Each year in the United States, close to 250,000 women learn they have breast cancer. As they deal with their diagnosis, they are also asked to make daunting decisions about how to best fight their disease.
New patients facing treatment need to understand their options, and that means learning all they can about their cancer, says breast cancer surgeon Lee Gravatt Wilke, MD.
Wilke, who is an assistant professor of surgery at Duke University Health System and a board member of the NavigateCancer...
Some patients don't want to take part in clinical trials for fear of getting no treatment at all. This fear is misguided. People who join clinical trials receive the most effective treatments available for their condition -- the same treatments they would get at a local cancer center -- or they may get new treatments being tested. These drugs may be even more effective than the current treatment. Comparing them head to head is the only way to find out.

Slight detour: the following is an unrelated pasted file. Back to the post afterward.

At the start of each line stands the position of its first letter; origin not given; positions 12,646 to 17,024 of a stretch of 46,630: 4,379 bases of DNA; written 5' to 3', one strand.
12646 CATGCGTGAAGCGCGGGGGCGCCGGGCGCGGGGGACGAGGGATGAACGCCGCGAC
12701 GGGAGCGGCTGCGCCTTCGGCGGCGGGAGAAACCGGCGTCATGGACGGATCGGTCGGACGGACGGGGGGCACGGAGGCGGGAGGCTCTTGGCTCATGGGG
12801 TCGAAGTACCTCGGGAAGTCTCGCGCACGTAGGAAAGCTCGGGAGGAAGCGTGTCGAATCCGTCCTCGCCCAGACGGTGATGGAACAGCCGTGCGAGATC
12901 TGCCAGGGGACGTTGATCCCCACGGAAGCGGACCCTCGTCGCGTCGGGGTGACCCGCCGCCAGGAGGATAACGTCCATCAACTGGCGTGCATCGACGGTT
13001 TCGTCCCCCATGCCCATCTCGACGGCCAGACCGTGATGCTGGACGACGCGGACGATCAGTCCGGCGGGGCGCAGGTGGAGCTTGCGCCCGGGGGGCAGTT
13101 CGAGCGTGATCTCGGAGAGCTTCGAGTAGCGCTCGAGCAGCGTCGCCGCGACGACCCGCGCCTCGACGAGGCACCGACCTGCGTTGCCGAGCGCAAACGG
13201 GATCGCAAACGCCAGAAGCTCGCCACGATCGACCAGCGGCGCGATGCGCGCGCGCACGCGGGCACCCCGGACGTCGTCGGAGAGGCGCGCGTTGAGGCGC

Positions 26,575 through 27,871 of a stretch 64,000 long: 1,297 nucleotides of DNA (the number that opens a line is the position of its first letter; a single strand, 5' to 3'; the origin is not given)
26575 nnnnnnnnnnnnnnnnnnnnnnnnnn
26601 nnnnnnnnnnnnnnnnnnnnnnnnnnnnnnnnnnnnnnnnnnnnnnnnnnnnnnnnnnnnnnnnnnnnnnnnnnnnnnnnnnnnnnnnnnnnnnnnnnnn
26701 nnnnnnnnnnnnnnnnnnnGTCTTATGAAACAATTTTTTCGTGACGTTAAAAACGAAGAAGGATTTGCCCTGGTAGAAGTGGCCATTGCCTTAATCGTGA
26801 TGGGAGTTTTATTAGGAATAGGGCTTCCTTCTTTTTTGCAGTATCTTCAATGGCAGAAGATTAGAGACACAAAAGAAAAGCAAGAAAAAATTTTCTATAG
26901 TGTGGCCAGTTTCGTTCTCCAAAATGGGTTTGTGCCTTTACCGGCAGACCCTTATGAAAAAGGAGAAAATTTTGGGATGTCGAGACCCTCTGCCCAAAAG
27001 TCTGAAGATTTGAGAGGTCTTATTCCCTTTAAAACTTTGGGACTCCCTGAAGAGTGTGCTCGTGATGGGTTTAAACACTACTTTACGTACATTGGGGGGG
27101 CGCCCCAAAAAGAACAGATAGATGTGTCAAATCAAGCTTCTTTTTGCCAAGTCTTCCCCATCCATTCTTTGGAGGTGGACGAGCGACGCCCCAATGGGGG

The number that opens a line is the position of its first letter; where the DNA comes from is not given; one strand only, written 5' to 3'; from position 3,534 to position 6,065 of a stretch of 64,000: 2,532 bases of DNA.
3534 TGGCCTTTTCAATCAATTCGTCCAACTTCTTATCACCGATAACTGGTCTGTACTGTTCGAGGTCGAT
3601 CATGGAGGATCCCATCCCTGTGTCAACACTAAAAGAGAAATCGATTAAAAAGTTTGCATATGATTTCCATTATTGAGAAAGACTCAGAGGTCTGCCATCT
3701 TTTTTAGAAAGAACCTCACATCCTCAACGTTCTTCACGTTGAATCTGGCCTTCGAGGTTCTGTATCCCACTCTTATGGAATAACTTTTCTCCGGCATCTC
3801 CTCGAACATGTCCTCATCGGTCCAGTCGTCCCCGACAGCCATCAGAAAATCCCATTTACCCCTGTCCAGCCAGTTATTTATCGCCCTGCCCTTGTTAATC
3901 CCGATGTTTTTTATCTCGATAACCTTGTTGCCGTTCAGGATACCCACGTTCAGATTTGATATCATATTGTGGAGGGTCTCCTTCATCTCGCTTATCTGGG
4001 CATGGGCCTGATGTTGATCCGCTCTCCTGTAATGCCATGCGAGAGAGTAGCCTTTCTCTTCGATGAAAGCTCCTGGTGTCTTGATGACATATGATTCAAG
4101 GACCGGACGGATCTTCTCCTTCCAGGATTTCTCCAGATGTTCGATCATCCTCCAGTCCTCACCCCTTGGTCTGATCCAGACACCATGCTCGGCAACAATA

Rarely does a patient receive no treatment at all in a clinical trial. For example, if a patient is in a situation where the best existing treatment is no treatment at all, a clinical trial may compare a "no treatment" group with a new treatment. Everyone gets at least the treatment they would receive from their regular cancer doctor, and possibly a new one.
The following web sites offer information to help you find a breast cancer clinical trial that is right for you.
This web site, which contains the TrialCheck database from the nonprofit Coalition of Cancer Cooperative Groups, is an unbiased cancer clinical trial matching service. It lets patients search for cancer trials based on their disease and location.